SYDNEY/LONDON- U.S. wheat futures fell to a near two-month low on Thursday, weighed down by plentiful global stockpiles as coronavirus-induced lockdowns led to lower demand for the grain.
Corn edged lower, extending losses into a second session, while soybeans fell for a third straight day.
"The market still seems to be reacting to the USDA's re-framing of the global wheat market's season 2020 outlook to a worse position," said Tobin Gorey, director of agricultural strategy, Commonwealth Bank of Australia.
The U.S. Department of Agriculture projected that global wheat stocks at the end of the 2020/21 marketing year would rise to a record 310.12 million tonnes, up from 295.12 million at the end of 2019/20.
September wheat futures on Paris-based Euronext fell 0.1% to 183.75 euros a tonne.
Consultancy Strategie Grains boosted its forecast for European Union soft wheat exports in 2019/20 due to strong demand and lower competition.
Wet weather will linger across much of Australia over the next three months, the country's weather bureau said, a forecast that could boost the fortunes of farmers.
Australia's GrainCorp pointed to higher grain exports in the second half of the year.
The most active soybean futures were down 0.45% at $8.35-3/4 a bushel, having closed 1.5% lower on Wednesday.
The losses came despite persistent Chinese demand.
Improved crop prospects in the United States might also fuel pressure on soybeans, analysts noted.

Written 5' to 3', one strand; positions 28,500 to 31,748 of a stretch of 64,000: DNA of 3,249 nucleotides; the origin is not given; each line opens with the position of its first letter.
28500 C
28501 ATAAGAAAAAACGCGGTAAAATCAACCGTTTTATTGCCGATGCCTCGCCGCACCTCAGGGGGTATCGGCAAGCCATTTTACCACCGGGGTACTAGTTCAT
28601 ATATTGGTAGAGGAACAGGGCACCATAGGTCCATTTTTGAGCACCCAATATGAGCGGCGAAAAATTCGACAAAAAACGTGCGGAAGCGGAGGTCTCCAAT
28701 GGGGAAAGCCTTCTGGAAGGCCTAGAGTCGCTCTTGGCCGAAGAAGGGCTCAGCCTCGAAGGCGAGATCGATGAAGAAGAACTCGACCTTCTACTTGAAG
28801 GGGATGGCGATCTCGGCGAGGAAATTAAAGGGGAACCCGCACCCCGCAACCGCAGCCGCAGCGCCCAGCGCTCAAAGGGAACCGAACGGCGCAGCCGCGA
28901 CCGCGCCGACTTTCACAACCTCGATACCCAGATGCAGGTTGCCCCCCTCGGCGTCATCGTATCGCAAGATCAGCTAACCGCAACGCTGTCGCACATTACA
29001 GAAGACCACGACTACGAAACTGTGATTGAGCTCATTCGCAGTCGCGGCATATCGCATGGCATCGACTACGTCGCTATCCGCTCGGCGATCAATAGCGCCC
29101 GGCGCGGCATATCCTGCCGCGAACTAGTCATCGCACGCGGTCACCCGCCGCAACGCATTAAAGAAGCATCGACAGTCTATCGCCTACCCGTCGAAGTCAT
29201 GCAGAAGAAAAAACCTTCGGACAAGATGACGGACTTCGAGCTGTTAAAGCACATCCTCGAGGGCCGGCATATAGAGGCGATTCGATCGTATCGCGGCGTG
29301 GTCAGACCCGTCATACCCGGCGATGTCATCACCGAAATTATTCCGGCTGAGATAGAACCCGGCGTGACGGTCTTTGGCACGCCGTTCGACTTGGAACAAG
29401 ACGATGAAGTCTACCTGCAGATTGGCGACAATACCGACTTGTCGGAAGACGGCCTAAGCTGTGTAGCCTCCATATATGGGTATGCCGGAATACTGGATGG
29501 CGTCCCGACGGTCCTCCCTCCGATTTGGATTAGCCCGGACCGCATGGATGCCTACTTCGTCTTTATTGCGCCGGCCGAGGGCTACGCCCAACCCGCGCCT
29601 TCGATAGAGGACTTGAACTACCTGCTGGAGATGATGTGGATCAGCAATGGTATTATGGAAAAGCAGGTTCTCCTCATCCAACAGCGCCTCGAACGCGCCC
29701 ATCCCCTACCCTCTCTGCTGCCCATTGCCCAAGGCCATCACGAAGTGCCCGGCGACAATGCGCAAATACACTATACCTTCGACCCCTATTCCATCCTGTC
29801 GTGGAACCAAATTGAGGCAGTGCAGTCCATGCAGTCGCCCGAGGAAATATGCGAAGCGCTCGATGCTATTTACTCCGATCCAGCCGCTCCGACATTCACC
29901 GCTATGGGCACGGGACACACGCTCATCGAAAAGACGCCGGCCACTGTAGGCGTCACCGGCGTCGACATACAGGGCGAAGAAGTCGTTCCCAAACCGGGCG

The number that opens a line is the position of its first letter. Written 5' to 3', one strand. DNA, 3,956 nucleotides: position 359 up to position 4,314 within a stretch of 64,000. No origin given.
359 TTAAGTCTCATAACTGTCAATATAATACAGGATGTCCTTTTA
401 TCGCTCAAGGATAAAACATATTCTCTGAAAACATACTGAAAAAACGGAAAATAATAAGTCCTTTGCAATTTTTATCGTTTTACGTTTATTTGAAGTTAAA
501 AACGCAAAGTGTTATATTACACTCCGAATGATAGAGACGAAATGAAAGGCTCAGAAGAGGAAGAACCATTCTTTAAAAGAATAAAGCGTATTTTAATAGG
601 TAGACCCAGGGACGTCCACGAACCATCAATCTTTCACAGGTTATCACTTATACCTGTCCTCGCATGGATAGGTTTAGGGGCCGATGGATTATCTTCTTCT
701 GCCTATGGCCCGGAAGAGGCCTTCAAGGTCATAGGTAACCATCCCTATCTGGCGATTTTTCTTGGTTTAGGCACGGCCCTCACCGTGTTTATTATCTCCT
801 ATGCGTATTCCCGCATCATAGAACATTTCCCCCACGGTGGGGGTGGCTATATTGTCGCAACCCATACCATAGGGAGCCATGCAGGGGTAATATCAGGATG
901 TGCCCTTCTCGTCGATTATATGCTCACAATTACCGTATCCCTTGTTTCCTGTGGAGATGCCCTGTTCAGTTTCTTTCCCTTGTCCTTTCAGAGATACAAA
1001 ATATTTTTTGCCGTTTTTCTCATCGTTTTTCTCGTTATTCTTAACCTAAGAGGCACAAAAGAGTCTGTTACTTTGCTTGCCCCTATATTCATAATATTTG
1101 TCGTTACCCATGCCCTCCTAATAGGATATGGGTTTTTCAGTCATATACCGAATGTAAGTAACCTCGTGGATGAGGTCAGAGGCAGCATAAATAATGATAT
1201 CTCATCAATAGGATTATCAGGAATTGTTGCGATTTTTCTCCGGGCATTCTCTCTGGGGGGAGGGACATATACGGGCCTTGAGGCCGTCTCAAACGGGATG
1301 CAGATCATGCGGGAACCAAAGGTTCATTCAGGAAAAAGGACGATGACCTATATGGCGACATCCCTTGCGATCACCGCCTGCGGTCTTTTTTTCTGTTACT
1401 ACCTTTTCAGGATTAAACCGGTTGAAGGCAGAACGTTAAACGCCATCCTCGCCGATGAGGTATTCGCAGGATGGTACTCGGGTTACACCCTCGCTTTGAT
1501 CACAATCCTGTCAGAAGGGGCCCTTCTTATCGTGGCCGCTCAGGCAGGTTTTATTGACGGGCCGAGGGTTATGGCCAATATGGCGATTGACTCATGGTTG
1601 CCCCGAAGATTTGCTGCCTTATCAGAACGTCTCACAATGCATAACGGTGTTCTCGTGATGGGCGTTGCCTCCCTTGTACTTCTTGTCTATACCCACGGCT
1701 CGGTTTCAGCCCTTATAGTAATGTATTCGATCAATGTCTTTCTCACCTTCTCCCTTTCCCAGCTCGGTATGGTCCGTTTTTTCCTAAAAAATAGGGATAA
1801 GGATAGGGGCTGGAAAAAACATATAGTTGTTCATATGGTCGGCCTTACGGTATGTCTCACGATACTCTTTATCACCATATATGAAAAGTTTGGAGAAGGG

Weather forecasts in the Midwest crop belt were generally favourable for seeding. The USDA said the U.S. soybean crop was already 38% planted and the corn crop was 67% planted by Sunday, both ahead of their respective five-year averages.
"The USDA envisages a small deficit on the soybean market, though at 2 million tons the figure does not differ much from the marginal surplus predicted by the International Grains Council," said Commerzbank in a note.
The USDA confirmed private sales of 396,000 tonnes of U.S. soybeans to China, a day after reporting sales of an additional 136,000 tonnes to the world's leading soy importer.
China is set to speed up purchases of U.S. farm goods and will implement the Phase 1 trade deal with the United States, state-owned agriculture trading house COFCO said.
The most active corn futures were down 0.2% at $3.17-1/2 a bushel, having closed 1.2% lower in the previous session.
(Reporting by Colin Packham in Sydney and Maytaal Angel in London. Editing by Sherry Jacob-Phillips and Kirsten Donovan) ((firstname.lastname@example.org; +61-2 9321 8161; Reuters Messaging: email@example.com))